Do mind-mapping tools help all neurodiverse students?

Ray Martin investigates…

Under the DSA (Disabled Students Allowance), students may receive some form of online mind mapping (this is often Mindview) – but they don’t all use it. Some students – neurodiverse or neurotypical – prefer the physicality of making a map by hand. This doesn’t mean they have a luddite or fixed mindset, they just prefer paper and pencil. Some want A3 maps or even bigger. (I don’t have a good feeling about this but sometimes, when a gentle suggestion agitates a student, it’s best to keep quiet, I find, and work with what you’ve got.)

Some students like to be on the move to plan. They might do this on their phone or they might use stickers – and generally speaking, they need to learn they are at their best on the move (school discourages this, of course), it comes as a surprise. One support tutor suggested using the wall to plan (lots of lovely movement) to one student, but, no, he ‘knew’ he learned best when he was sitting down. She asked him to describe his journey to college with his hands palm down, unmoving, on the table. He couldn’t do it. He then planned his essay with stickers on the wall. Freedom. Facility.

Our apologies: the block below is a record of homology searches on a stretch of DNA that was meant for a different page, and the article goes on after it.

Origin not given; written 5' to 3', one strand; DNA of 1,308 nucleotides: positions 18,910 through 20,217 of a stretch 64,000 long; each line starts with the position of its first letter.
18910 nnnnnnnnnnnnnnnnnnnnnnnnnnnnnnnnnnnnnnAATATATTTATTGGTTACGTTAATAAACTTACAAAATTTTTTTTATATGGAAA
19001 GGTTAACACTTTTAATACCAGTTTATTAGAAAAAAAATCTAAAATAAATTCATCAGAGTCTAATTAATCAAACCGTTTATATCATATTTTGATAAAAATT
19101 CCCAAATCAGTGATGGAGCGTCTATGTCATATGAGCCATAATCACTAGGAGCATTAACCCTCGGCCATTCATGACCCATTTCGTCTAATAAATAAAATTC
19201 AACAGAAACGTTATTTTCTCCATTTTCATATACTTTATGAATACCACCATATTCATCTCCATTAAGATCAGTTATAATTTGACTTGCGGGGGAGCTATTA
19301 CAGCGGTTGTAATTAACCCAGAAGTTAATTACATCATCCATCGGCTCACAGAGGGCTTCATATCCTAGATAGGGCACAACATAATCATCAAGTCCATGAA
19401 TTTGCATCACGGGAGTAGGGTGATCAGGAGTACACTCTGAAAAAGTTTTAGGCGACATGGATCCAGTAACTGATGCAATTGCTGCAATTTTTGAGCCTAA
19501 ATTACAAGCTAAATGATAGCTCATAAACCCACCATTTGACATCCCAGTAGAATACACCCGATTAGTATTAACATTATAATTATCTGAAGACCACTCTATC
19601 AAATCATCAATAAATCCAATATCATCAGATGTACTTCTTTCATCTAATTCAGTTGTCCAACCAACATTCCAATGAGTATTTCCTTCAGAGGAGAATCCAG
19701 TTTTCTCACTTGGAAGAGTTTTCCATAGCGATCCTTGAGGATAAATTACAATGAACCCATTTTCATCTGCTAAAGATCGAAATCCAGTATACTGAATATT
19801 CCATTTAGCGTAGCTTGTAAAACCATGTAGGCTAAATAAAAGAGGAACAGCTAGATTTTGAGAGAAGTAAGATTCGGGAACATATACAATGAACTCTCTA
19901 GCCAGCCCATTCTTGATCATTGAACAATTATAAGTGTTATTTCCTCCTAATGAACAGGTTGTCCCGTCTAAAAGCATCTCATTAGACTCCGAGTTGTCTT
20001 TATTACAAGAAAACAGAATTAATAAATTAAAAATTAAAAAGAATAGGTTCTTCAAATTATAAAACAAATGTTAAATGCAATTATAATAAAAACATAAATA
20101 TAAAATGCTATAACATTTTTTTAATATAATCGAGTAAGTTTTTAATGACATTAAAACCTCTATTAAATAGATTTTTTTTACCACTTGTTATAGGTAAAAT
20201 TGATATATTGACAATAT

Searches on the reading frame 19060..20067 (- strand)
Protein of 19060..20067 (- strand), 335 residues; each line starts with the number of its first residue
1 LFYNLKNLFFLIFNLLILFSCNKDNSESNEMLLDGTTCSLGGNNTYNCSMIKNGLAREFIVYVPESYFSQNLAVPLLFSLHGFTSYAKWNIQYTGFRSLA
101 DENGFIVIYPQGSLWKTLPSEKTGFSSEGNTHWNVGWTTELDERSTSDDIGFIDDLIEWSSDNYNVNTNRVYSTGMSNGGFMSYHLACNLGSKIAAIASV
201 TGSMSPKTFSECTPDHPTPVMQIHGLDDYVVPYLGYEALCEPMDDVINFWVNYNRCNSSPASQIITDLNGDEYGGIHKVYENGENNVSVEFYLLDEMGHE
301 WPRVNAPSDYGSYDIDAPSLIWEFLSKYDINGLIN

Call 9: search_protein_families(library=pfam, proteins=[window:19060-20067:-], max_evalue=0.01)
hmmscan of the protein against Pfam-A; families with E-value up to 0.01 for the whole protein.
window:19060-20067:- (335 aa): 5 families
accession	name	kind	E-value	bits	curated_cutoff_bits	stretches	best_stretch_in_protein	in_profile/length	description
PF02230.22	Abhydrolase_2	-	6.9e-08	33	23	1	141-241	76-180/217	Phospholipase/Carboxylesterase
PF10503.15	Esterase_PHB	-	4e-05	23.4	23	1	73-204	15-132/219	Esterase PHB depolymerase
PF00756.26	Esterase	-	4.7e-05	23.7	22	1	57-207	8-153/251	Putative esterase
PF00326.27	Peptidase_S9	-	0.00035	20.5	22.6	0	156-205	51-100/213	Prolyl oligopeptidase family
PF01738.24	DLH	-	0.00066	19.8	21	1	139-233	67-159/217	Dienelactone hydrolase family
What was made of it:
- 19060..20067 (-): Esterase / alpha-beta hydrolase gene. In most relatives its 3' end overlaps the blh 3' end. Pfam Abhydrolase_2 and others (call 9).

I suggested to one student that she brainstormed onto scrap paper then planned her dissertation physically, putting the scraps in piles, arranging and rearranging the piles. She came back the following week having bought a washing line on which she pegged her planning scraps. When new material came, she could run up and down the line moving things, fully physically engaged.

I’ve also had the occasional student who is almost fanatical about linear planning, with every paragraph sorted in bullet points before being able to write a sentence. It has looked painful, but it has clearly been the only way they think they can control the chaos. There is fear when I suggest a different approach. Mindview and other tools are lifelines for many, many neurodiverse students – and for PhDs, you probably can’t beat Scrivener. I suspect this is a ‘must’ for neurodiverse and neurotypical alike.

Photo by Charles Deluvio on Unsplash

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